Touretski Fired by Australian Institute of Sport -- July 26, 2002
CANBERRA, July 26. TO absolutely no one's surprise, controversial swimming coach Gennadi Touretski was fired today by the Australian Sports Commission (ASC). The sacking comes seven weeks after an "air rage" incident on an aircraft, first reported on SwimInfo.com.
The ASC said the reputation of the Australian Institute of Sport (AIS), which is run by the ASC, depended on its representatives exhibiting high standards of personal behavior.
The 52-year-old coach, who has worked at the AIS since 1992, has guided several of the world's top swimmers, most notably Russian Olympic gold medalist Alexander Popov and Australian world champion Michael Klim.
"The contracted company, in its provision of services by Mr. Touretski to the institute, has not met those standards," ASC chief executive Mark Peters said in a statement today.
"The incident involving Mr Touretski on an international flight last month has resulted in the ASC determining the provisions of the contract for his employment can no longer met," he said.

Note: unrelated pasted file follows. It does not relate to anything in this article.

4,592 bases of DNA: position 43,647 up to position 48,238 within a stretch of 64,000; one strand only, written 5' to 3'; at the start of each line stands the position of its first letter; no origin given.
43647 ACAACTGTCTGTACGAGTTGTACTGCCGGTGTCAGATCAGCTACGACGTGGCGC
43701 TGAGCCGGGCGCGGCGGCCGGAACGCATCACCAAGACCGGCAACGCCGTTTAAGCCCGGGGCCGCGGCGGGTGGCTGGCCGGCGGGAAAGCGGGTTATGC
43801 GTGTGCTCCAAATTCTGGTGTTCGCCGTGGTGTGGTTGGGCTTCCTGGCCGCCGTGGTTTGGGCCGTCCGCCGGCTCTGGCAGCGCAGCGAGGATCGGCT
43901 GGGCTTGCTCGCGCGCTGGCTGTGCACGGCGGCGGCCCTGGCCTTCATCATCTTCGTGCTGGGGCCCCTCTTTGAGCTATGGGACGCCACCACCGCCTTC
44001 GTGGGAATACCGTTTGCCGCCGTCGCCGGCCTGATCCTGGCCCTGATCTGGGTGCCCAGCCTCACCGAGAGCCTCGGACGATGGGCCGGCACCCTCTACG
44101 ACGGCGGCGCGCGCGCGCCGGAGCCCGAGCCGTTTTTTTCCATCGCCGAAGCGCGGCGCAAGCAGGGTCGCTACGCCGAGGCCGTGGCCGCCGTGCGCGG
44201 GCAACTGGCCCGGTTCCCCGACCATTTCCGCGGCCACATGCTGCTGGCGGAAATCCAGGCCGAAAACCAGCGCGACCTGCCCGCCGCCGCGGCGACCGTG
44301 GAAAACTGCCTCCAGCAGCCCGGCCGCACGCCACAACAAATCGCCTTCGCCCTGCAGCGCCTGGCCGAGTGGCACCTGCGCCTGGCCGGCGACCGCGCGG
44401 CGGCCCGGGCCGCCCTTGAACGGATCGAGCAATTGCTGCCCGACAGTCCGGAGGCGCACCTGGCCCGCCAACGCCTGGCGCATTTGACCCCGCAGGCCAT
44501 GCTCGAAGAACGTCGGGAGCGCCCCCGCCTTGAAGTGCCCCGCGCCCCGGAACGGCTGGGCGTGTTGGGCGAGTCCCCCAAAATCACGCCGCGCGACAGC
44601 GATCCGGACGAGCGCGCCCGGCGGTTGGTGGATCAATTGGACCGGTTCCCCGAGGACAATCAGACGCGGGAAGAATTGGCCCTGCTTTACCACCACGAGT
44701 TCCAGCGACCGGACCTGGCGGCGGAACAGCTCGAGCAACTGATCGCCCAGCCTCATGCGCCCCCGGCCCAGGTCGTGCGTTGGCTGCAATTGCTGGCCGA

"Accordingly, the company and Mr. Touretski were advised today that the Sports Commission was terminating the contract."
Moscow-born Touretski had been withdrawn from the Australian Commonwealth Games team after the incident on a flight from Singapore to Sydney on June 6.
Touretski was involved in another air rage incident in 1995 while traveling with the Australian team to the United States for the Pan Pacs ,and he had received a warning from the AIS after the latest incident. In the '95 incident, a flight from Sydney to Los Angeles was diverted to Honolulu after Touretski, allegedly intoxicated, reportedly bit a flight attendant. Touretski spent a month in a Honolulu jail.
There has been speculation recently in the Australian media that Touyretski might leave Australia to coach in Europe. While that is a possibility, SwimInfo has learned that a more likely possibility is that Touretski will move north to the Gold Coast to start his own team in those warmer climes.